Western nations are desperate to feel good about their actions on climate change — especially after this week’s Intergovernmental Panel on Climate Change’s “code red for humanity” report.
But feeling good and actually achieving something are not the same thing.
This is a distinction that begs to be made as the Biden administration, during the same week as the IPCC report’s release, has asked OPEC to produce more oil, after recently shutting down a slew of energy projects in the United States.
President Biden’s request is urgent. US inflation hit a 13-year high this month, driven in part by rising fuel prices that have gone up 42 percent in a year — from $2.15 at the pump in 2020 to $3.19 today.
“Higher gasoline costs, if left unchecked, risk harming the ongoing global recovery,” Biden’s National Security Adviser Jake Sullivan wrote in a statement on Wednesday. Referring to an agreement by OPEC and Saudi Arabia to increase their post-pandemic oil production by 400,000 barrels per day, Sullivan chided, “At a critical moment in the global recovery, this is simply not enough.”
The President’s critics have rightly pointed out the glaring double standards.
On his first day in office, citing environmental concerns, Biden used an executive order to cancel the Keystone XL project. The pipeline would have provided energy-efficient transport for oil between the US and Canada. Some 70,000 jobs disappeared with the stroke of that pen.
Ironically, just months later Biden waived sanctions on the Nord Stream 2, a controversial oil pipeline connecting Germany with Russia, in a major financial boon to the Kremlin.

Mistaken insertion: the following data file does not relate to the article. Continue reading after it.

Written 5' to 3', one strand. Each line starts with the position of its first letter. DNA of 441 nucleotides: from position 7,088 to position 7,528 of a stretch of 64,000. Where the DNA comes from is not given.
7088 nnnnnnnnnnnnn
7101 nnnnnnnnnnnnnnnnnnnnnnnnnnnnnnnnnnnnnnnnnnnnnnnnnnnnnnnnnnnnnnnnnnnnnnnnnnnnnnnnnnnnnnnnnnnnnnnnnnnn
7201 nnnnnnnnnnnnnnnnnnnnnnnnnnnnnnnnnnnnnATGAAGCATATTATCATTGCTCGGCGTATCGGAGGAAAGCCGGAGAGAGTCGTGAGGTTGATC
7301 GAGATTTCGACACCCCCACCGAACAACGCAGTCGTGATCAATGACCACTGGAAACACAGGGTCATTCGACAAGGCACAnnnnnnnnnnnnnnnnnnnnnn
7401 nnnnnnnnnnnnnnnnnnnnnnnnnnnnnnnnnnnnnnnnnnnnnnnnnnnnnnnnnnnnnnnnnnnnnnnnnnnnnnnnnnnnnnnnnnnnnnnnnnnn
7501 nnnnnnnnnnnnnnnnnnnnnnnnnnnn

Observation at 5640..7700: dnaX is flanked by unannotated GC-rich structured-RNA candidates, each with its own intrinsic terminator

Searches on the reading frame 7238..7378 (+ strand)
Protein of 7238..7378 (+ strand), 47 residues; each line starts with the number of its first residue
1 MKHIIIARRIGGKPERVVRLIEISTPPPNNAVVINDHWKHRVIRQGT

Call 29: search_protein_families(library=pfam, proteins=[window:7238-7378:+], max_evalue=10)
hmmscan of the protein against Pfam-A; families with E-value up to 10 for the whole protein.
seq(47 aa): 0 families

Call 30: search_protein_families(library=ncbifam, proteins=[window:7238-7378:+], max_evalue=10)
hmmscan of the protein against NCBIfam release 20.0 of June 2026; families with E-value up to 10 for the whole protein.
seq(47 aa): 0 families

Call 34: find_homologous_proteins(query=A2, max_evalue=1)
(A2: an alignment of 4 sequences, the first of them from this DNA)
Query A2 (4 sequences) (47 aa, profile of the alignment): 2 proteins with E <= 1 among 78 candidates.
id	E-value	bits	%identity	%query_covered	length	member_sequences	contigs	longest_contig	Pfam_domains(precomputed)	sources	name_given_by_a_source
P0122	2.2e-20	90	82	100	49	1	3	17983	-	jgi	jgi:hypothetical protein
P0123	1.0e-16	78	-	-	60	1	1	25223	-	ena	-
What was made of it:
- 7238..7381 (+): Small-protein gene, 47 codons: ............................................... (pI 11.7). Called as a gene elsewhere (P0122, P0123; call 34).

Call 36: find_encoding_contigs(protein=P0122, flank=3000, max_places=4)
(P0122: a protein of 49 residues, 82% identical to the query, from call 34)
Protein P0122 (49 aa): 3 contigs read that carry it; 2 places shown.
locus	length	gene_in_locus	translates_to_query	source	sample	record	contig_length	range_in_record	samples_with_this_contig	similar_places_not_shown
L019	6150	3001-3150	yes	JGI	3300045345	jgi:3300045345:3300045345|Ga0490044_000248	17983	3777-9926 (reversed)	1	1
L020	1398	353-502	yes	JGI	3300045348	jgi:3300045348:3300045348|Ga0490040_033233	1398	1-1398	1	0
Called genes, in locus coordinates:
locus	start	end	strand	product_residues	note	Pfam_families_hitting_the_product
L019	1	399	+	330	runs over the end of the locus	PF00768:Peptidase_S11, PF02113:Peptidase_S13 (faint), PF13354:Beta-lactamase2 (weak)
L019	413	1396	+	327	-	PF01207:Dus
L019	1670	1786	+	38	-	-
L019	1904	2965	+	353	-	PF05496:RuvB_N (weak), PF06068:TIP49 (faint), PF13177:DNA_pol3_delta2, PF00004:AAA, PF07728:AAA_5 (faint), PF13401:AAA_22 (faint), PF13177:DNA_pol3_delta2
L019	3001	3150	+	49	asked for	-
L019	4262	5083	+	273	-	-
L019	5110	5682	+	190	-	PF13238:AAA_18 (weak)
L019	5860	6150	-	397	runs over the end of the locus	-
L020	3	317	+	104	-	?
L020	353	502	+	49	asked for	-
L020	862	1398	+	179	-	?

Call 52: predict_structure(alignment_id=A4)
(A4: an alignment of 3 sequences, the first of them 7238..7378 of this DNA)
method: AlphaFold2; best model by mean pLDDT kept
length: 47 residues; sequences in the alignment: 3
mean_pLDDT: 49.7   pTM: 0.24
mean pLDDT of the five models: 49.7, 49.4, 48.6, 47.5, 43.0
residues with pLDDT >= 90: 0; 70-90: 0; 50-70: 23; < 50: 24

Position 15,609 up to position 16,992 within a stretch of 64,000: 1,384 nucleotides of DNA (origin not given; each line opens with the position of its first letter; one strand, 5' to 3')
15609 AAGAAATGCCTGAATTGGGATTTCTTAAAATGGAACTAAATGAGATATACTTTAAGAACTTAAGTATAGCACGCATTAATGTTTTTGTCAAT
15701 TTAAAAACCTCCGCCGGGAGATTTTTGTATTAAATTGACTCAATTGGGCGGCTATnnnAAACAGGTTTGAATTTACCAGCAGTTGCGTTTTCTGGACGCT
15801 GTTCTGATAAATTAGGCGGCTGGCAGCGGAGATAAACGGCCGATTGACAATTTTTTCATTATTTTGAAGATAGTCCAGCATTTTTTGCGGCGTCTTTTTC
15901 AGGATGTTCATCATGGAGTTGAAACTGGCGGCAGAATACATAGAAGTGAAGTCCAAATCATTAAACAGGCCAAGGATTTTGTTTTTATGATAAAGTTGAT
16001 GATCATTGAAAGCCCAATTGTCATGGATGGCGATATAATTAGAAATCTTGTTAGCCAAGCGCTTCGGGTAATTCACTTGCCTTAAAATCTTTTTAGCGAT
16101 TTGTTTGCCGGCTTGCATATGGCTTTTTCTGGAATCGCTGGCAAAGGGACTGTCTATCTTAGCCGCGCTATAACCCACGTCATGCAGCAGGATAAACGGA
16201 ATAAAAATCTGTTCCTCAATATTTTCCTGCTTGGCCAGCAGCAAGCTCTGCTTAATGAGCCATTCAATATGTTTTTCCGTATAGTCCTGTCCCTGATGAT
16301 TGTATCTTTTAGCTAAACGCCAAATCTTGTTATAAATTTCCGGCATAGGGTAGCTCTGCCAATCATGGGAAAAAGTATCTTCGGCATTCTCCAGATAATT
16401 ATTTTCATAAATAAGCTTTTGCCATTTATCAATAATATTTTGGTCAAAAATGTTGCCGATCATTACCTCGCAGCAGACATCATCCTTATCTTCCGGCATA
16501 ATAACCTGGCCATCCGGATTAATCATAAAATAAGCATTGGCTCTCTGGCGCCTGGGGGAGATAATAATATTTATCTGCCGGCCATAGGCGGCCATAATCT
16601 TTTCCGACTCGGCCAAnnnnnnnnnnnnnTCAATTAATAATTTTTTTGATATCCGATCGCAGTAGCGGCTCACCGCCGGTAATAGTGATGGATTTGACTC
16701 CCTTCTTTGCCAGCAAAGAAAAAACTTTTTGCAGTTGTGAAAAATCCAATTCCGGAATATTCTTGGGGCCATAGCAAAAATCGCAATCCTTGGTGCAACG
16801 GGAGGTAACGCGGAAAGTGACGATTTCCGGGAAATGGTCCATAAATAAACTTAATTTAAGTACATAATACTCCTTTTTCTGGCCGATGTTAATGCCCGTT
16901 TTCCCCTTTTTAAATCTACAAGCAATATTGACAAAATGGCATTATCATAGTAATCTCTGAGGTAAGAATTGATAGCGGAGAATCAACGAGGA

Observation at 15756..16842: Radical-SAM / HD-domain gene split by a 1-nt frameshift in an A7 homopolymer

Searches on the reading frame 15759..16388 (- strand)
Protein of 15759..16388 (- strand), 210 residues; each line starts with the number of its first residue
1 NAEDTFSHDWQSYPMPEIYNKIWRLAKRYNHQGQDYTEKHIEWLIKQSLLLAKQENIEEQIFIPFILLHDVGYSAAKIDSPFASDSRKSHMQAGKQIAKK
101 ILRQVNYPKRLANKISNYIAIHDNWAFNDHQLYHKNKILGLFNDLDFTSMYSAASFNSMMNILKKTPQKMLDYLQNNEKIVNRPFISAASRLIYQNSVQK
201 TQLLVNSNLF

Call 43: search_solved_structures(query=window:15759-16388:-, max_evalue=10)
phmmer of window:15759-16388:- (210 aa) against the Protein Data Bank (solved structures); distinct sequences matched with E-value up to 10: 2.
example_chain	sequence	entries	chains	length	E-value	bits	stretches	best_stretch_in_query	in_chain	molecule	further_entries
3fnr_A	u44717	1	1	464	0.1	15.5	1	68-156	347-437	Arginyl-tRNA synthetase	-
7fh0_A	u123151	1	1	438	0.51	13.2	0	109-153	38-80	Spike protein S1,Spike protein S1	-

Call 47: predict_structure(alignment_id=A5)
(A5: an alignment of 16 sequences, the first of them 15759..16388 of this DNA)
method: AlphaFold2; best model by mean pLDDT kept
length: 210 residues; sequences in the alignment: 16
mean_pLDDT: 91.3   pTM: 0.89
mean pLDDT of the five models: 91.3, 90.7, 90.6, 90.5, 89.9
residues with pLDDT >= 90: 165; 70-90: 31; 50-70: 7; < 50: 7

Back on home soil, the Biden White House has suspended new oil and gas leasing and drilling permits for U.S. lands and waters. It has also cancelled several existing oil and gas leases that had been granted in the Arctic National Wildlife Refuge (ANWR). And this week Washington voted to spend $333 billion in taxpayer earnings in search of “environmental and clean energy initiatives”.
All this while begging OPEC to produce more oil?
Make it make sense.
As certain as death and taxes, hampering oil production in the US was always going to drive up gasoline prices. And it was always going to send energy jobs offshore where environmental protections are far less of a priority. This is why, like him or hate him, one of Donald Trump’s legitimate boasts was energy independence for America — a feat his administration achieved for the first time in 62 years but that will soon be a footnote in history.
Policies must ultimately be judged by their results, not their intent. No doubt, warm and fuzzy feelings were enjoyed by his staff and voter base alike as Biden approved each of these “green energy” initiatives. But just because carbon is being emitted somewhere else doesn’t mean any real progress has been made.
The same can be said of the climate change agenda more broadly. OECD member nations are chastising themselves over their carbon footprint while China pumps out more emissions than all 38 of them combined — or 27 percent of all global emissions. At 11 percent, the US is responsible for less than half that amount.
As long as Bidenesque policies are in play, the planet will notice little difference. But OECD nations will trade their collective wealth and influence for a pot of stew. And many of us will be left wondering if clean energy is really the goal.